NLDS Game 4: Nationals keep hope alive with overpowering win against Dodgers
The Washington Nationals have pushed the Los Angeles Dodgers to the limit in the National League Division Series.
Behind an overpowering outing from ace Max Scherzer and an authoritative swing from franchise mainstay Ryan Zimmerman, the Nationals walked away with a 6-1 victory in NLDS Game 4. The teams will now play a decisive Game 5 on Wednesday night in Los Angeles.
After going with an unconventional approach to his pitcher usage through the NL wild-card game and the first three games of the NLDS, manager Davey Martinez went the traditional route in Game 4. He stuck with Scherzer through seven innings of one-run ball, even trusting his tiring ace to navigate a bases loaded, one-out jam in the seventh inning. Scherzer rewarded him by striking out Chris Taylor and getting Joc Pederson on an inning-ending ground out.
Overall, Scherzer allowed four hits and three walks while striking out seven. The outing came three days after Scherzer struck out the side in relief in Game 2. Former closer Sean Doolittle took over in the eighth inning and recorded four big outs for Washington, mowing down Max Muncy, Justin Turner, Cody Bellinger and Corey Seager. New closer Daniel Hudson took it from there.
At the plate, Washington’s lineup measured Dodgers starter Rich Hill the first time through the order before breaking through on Anthony Rendon’s sacrifice fly the second time around. Sensing there was more trouble to come, Dodgers manager Dave Roberts went to his bullpen in the third inning. It was against the Dodgers’ middle relievers that Washington’s bats really locked in.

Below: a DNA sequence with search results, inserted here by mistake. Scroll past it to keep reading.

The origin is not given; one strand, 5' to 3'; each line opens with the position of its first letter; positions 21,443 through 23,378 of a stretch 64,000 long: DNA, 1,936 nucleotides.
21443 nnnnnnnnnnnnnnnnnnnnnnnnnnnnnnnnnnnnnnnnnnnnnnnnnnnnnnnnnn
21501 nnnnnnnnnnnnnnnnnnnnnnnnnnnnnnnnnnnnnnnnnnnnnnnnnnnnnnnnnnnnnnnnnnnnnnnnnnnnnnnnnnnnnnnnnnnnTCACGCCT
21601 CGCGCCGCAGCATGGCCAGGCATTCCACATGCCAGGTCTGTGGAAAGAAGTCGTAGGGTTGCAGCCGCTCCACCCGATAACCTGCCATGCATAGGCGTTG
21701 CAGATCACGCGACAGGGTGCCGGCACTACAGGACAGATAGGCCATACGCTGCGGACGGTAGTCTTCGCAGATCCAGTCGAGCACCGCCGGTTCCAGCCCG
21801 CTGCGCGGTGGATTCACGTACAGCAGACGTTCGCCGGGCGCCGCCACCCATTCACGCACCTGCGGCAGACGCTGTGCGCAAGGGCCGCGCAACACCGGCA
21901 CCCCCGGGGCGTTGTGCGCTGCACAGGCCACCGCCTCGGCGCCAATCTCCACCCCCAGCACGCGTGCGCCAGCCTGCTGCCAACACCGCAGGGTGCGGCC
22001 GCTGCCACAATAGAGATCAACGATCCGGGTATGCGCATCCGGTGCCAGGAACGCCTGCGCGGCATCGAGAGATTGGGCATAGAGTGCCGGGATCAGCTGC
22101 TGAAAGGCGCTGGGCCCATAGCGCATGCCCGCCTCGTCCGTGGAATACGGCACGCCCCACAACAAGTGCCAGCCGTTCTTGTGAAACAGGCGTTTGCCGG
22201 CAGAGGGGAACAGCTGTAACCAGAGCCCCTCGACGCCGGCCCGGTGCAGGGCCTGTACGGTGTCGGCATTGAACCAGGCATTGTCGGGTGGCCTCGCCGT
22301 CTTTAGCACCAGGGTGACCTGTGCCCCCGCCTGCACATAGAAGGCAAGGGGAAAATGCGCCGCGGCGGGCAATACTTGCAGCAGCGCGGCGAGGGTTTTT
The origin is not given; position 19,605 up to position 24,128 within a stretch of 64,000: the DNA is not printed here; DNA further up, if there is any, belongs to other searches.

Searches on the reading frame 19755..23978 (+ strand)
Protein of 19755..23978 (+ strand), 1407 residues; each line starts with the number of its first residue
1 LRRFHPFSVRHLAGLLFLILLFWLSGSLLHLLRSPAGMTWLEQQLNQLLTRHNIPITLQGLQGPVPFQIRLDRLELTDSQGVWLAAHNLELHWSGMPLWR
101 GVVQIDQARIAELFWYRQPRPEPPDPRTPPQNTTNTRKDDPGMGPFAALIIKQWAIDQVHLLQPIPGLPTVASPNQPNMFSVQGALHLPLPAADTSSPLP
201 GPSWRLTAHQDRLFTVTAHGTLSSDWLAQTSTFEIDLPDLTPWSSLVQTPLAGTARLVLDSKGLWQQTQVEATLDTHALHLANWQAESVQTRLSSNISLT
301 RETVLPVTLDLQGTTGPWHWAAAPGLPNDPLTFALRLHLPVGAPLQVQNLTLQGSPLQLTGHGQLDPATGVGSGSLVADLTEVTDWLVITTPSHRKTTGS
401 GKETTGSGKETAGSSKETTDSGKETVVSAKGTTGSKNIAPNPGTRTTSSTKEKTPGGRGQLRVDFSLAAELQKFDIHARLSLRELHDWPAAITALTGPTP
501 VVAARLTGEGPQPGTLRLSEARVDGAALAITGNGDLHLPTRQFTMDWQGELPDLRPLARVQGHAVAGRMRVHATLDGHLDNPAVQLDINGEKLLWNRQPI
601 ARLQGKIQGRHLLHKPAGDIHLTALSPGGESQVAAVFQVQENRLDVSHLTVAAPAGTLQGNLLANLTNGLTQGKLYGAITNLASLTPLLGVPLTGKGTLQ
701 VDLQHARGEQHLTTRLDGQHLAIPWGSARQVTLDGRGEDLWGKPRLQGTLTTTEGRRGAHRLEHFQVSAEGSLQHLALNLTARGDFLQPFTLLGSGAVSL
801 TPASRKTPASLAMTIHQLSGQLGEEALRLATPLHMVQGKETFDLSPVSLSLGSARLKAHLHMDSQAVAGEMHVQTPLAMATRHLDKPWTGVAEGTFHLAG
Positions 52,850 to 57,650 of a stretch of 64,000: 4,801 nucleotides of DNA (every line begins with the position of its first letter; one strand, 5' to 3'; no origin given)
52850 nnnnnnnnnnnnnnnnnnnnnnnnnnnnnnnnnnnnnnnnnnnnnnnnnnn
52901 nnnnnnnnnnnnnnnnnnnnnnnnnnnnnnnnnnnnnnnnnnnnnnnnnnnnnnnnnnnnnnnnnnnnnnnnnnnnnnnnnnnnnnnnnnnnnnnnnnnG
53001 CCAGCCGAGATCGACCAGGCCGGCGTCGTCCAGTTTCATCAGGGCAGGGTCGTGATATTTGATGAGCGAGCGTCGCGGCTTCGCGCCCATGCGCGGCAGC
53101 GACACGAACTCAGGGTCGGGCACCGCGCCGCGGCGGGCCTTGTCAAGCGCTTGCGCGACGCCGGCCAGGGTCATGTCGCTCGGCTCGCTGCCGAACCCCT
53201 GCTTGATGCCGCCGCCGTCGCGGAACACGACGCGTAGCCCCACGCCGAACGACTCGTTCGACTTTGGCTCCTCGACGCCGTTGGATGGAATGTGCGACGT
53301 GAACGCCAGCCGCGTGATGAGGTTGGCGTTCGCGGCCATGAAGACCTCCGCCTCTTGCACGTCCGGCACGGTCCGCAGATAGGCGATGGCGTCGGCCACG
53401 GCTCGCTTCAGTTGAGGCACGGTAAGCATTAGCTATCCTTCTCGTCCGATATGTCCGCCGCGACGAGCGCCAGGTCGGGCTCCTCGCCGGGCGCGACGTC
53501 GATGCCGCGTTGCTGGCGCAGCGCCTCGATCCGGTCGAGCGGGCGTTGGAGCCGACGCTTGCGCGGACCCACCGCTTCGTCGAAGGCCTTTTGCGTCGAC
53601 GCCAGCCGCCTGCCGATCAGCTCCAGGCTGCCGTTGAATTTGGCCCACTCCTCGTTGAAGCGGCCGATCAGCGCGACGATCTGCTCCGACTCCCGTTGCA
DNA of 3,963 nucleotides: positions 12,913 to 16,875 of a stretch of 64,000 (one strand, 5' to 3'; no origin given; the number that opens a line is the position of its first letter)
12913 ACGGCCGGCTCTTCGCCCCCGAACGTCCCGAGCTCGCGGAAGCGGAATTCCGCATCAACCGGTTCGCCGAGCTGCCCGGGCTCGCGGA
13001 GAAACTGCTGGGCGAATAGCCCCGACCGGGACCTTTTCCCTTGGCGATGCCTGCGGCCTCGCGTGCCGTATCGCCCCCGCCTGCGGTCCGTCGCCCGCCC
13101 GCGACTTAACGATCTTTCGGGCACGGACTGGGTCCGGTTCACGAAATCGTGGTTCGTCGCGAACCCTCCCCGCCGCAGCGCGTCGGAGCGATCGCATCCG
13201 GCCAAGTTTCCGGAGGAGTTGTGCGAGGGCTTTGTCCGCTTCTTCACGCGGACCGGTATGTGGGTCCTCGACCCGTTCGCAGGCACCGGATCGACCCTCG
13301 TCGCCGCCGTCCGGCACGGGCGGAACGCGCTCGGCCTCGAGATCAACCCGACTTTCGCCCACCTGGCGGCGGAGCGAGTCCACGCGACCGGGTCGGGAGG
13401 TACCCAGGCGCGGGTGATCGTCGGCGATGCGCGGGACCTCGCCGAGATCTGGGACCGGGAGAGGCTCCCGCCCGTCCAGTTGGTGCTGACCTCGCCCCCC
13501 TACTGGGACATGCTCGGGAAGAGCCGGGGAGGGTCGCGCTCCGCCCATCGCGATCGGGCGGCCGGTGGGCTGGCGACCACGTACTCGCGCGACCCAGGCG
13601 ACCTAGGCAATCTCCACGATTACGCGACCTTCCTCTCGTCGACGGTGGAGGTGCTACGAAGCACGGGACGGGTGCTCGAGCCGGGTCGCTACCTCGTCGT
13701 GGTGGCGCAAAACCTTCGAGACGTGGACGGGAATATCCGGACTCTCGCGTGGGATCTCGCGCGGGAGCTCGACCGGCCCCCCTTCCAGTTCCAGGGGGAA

The Nationals broke the tie and then broke the game open with a four-run fifth inning. Trea Turner, Anthony Rendon and Howie Kendrick each singled, which set the stage for Ryan Zimmerman’s thunderous three-run home run against Pedro Baez. Washington added a single run in the sixth when Turner doubled and was driven in by Rendon.
WHO MADE THE DIFFERENCE
• Ryan Zimmerman: The veteran infielder was the first player drafted by the Nationals after the franchise moved from Montreal in 2005. He’s been there since the beginning, and it’s only fitting that he delivered the biggest hit in franchise history.
• Anthony Rendon: Washington’s run-producing machine was exactly that. Rendon started the scoring for Washington with a third-inning sac fly against Rich Hill. In the fifth inning, he scored another run with a single against Julio Urias. Then, in the sixth inning, he added a second sac fly against Ross Stripling. Three key situations against three different pitchers. Three runs batted in.
• Trea Turner: It was a productive game for several Nationals hitters. That included Turner, who finished with three hits and two runs scored. Turner is 6-of-16 overall in the series.
Here’s another angle of Ryan Zimmerman’s clutch home run.
The ballpark was actually shaking before he hit it.
WHAT THEY'LL BE TALKING ABOUT
Can the Nationals finally win a playoff series? It’s never happened before, and that includes the franchise’s time as the Montreal Expos. Since moving to Washington, the Nationals have been one win away from advancing on three different occasions, but lost decisive Game 5’s in 2012, 2016 and 2017. The 2016 loss came to the Dodgers.
On the other side, Dodgers fans must be wondering if this can possibly happen again. Another team that is primed and loaded to win the World Series is now one loss away from falling short of the ultimate goal. The possibility of not escaping the first round only adds to the angst.
This series is headed to a do-or-die Game 5 on Wednesday in Los Angeles, and should feature a gem of a pitching matchup. We know the Dodgers will throw Game 1 winner Walker Buehler, who held Washington scoreless over six innings. It’s expected Washington will counter with Stephen Strasburg, who won Game 2 behind six innings of one-run ball. First pitch is scheduled for 8:37 p.m. ET.
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